PAX8 as an Immunohistochemical Marker To Distinguish Metastatic Renal Cell Carcinoma from Hemangioblastoma
NT Beaubier, CE Keller, D Hamele-Bena, GX Tong. Columbia University Medical Center, New York, NY; Montefiore Medical Center, New York, NY
Background: Renal cell carcinoma (RCC) has a predilection for distant metastasis. Metastatic RCC (mRCC) to the brain, especially clear cell type, can be a diagnostic challenge because of the overlapping histologic features with hemangioblastoma, and the coexistence of both entities in von Hippel-Lindau syndrome. Immunohistochemistry (IHC) is often needed to make the differentiation. However, most markers currently used have variable sensitivity and specificity. PAX8 is a transcription factor expressed in both fetal and adult renal epithelial cells and is required for the early development of renal lineage cells. PAX8 has been detected in renal epithelial tumors and is postulated to be a marker for tumors of renal origin. In this study, we investigate the diagnostic utility of IHC with PAX8 in the differential diagnosis of mRCC and hemangioblastoma in the brain.
Design: Twenty mRCCs and 18 hemangioblastomas were retrieved from archived material. IHC with PAX8 was performed on paraffin embedded tissue sections with the avidin-biotin peroxidase method after antigen retrieval. Distinct nuclear staining (intensity graded from 0 to 3) is considered specific. Cases with a score of 0 or 1 are considered negative and 2 or 3 positive.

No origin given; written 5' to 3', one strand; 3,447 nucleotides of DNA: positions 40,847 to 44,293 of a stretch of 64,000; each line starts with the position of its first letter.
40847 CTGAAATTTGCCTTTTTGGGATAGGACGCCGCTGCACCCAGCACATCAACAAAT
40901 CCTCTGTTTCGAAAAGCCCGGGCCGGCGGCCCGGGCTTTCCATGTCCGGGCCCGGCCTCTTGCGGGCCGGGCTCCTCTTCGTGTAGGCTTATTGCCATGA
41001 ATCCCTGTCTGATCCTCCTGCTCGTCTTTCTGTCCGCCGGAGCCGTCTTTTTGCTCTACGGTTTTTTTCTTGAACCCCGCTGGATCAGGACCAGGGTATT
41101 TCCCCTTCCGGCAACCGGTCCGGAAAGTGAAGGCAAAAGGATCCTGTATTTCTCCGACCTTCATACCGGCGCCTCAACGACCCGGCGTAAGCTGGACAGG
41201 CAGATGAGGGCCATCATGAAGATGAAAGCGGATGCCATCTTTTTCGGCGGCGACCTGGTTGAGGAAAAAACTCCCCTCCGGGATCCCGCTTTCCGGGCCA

Results: All mRCCs have a confirmed history of primary RCC. The mRCCs consist of 17 clear cell variants with Fuhrman nuclear grade 2 to 3, 2 with sarcomatoid features, and 1 with rhabdoid areas. Strong, diffuse PAX8 staining was detected in all 17 clear cell variants. Although no PAX8 was detected in the sarcomatoid or rhabdoid areas of the other three mRCCs, moderate to strong PAX8 staining was noted in the clear cell areas of these cases and they were considered to be positive. Of the 18 cases of hemangioblastoma, 17 were devoid of any PAX8 staining. In one case, a few scattered cells stained weakly for PAX8 in the tumor areas; the nature of these cells is under investigation. Purkinje cells and lymphocytes were noted to be positive for PAX8. Overall, PAX8 was found to have a sensitivity of 100% and a specificity of 94.4% in detection of mRCC when compared to hemangioblastoma.
Conclusions: We find that PAX8 is expressed in mRCCs in the brain and is a highly sensitive and specific marker to distinguish RCC from hemangioblastoma with similar clear cell morphology. We suggest that PAX8 should be included in the panel of differential markers for the diagnosis of mRCC in the brain.
Tuesday, March 10, 2009 9:30 AM
Poster Session III # 200, Tuesday Morning